Mich. prison funding feud fueled by population decline

Jonathan Oosting
Detroit News Lansing Bureau

Lansing – A controversial Michigan Senate budget that would cut $41 million in funding for corrections facilities next year would force 387 layoffs in state prisons and make them more dangerous for staff and inmates, department officials said this week.

Gov. Rick Snyder’s administration and the House are at odds with Senate over the $2 billion corrections budget, which includes cuts Sen. John Proos says reflect continued declines in the state prison population.

Proos has vigorously defended the Senate budget, along with his commitment to prison safety and security.

He recently distributed handouts featuring pictures of smiling kids juxtaposed with stern-faced prisoners, highlighting calculations that Snyder’s 2018 budget plan would increase prison facility funding by $1,480 per inmate but boost K-12 school funding by just $100.

Michigan does not fund prisons on a per-prisoner basis, but Proos called an appropriations subcommittee hearing on Wednesday to take testimony on other funding models policymakers could consider for corrections.

The state is “benefiting from the reduction in the prison population, and we need to see that in reality show up on the balance sheet,” Proos said.

Michigan’s prison population dropped by 1,667 inmates between February 2016 and February 2017, falling from 42,576 to 40,909 in what all parties have celebrated as a successful reduction in recidivism rates.

But the Department of Corrections notes it lost 1,336 beds last year when it closed the Pugsley Correctional Facility in Kingsley, saving $21 million.

Proos wants the department to consider whether it should close another prison next year, but the department claims it does not yet have enough open beds to do so while maintaining enough wiggle room for routine prisoner transfers or unexpected influxes.

“We just came off of that closure, but the numbers that are being used don’t take that into account,” Director Heidi Washington told reporters Monday as she raised alarms over the Senate budget. “That’s already done and over with. It’s gone, those 1,300 beds are gone.”

Without shuttering another prison, the department says the Senate budget would force spending reductions at each Michigan facility that remains open, including a $2.3 million funding cut for the Huron Valley Correctional Facility, the state’s only women’s prison.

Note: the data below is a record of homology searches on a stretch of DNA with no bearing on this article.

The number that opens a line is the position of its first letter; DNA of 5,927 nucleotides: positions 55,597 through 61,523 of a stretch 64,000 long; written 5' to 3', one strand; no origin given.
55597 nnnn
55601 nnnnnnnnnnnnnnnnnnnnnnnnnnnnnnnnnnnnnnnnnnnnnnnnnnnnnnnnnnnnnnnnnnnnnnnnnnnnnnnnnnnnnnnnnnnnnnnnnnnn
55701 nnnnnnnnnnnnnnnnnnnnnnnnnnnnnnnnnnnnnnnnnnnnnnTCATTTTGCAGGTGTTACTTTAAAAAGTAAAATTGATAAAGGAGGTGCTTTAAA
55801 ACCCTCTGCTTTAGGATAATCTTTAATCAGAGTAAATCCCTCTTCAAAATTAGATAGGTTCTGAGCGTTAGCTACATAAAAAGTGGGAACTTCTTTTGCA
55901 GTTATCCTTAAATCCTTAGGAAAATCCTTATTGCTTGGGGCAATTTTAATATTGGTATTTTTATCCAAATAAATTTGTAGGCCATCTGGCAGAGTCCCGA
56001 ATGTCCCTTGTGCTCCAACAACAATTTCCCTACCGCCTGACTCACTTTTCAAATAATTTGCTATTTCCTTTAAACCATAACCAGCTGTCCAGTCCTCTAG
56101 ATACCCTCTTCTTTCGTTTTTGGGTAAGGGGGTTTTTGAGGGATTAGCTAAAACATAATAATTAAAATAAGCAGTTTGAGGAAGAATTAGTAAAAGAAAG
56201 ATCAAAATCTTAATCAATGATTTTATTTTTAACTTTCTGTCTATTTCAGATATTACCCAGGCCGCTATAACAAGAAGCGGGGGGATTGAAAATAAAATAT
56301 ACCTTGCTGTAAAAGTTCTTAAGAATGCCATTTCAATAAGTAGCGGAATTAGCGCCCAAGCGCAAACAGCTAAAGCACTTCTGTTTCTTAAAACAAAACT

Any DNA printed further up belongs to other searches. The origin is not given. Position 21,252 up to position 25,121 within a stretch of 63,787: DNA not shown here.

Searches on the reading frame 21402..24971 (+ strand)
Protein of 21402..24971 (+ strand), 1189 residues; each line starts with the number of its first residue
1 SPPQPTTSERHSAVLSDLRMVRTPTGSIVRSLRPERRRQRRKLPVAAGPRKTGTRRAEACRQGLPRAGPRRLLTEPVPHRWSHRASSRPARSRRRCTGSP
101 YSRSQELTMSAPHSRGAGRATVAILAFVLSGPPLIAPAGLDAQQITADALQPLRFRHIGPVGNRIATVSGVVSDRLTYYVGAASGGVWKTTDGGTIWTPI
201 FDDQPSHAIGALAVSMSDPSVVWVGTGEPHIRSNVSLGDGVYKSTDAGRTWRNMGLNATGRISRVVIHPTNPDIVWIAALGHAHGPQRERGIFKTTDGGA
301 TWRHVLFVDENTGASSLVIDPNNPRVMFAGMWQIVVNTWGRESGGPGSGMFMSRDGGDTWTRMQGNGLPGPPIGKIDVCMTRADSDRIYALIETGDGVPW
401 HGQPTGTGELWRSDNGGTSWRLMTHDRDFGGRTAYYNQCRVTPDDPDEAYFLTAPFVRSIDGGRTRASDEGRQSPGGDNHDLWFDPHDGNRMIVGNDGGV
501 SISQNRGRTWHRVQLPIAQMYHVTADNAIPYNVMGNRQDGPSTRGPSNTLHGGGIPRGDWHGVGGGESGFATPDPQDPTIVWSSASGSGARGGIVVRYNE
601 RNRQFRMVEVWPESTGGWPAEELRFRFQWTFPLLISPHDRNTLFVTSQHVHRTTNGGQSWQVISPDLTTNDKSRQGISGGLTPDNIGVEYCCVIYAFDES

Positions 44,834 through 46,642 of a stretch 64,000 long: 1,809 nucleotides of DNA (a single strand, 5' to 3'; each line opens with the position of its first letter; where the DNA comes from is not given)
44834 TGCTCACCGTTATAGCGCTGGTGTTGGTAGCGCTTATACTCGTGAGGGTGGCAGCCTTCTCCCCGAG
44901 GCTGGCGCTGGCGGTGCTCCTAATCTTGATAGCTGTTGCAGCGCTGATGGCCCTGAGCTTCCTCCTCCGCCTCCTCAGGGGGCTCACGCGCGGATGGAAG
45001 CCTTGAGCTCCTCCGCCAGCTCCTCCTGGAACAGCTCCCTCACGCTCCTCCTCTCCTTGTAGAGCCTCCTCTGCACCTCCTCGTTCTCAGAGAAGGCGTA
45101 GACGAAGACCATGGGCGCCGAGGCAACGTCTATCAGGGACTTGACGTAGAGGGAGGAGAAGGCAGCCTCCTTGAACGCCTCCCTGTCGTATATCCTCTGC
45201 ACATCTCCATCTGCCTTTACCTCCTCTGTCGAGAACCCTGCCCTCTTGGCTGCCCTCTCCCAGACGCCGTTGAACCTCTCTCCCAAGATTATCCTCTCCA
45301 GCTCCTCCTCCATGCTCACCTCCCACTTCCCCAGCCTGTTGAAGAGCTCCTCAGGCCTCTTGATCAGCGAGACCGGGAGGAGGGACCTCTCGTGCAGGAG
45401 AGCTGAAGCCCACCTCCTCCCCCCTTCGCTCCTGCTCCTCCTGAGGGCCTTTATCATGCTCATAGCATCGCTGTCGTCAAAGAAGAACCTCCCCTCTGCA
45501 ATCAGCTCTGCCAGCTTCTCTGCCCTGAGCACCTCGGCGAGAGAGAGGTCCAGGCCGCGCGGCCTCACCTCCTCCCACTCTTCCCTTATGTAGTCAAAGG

The only realistic way to absorb those cuts would be to cut jobs, Washington said, pointing to a department analysis showing projected layoffs of between five and 22 guards and other staff members at each prison.

“We would have many, many staff that would be losing their jobs,” Washington said. “We would be operating our facilities in a manner that I don’t think is safe, and our ability to deliver the programs that ultimately get us to the point of closing a prison … would be severely diminished.”

The overall Senate budget would cut year-over-year corrections spending by $28.3 million and would trim $40 million in general fund spending Snyder proposed for 2018. Funding for facilities would be cut by $41 million compared with 2017, partially offset by increases in other parts of the corrections budget.

Proos said he does not anticipate the department would need to lay off employees because of current vacancies but said Washington would have discretion in how to manage reduced facilities funding, whether it means closing a full prison or part of one.

“It’s up to her as to how she chooses to engage that $41 million decrease,” he said, “but that’s the difference between a continued population and the decline in the population that we’ve seen. Otherwise, what we’re doing is funding open beds.”

The Senate budget won bipartisan support in the upper chamber this month despite pushback from the department, advancing in a 33-4 vote.

The Senate plan does not include $4.4 million in extra spending Snyder proposed to train 177 new corrections officers to meet projected needs of the department, which says it has struggled with high turnover, leaving it short-staffed and in need of extra guards.

The department says it already has more than 550 vacancies, requiring guards and other workers to log overtime hours at higher pay rates to meet mandated staffing levels.

The Senate budget would also eliminate $2.4 million both the governor and state House proposed for inflation-based contract increases with Trinity Food Service due to prison population declines.

Likewise, the Senate voted to reduce $1.8 million in prisoner health care spending despite contractual requirements and reduced $10 million in recommended funding for Hepatitis C treatments.

Snyder had also proposed $1.5 million in new spending to expand a Residential Alternative to Prison program the corrections department operates in Wayne County. The House agreed to fund the expansion into 13 counties in west Michigan, but the Senate instead cut all $500,000 in current funding for Wayne County.

Snyder remains committed to his original budget proposal, a spokeswoman told The Detroit News.

“Negotiations are part of the legislative process and are to be expected, but the amount Gov. Snyder proposed is what he feels is necessary to finance the programs and operations in prisons statewide to protect public safety,” Anna Heaton said.

Snyder and legislative leaders are expected to negotiate a final budget plan in coming weeks. The spending bills will emerge from conference committees for up or down floor votes, likely in June.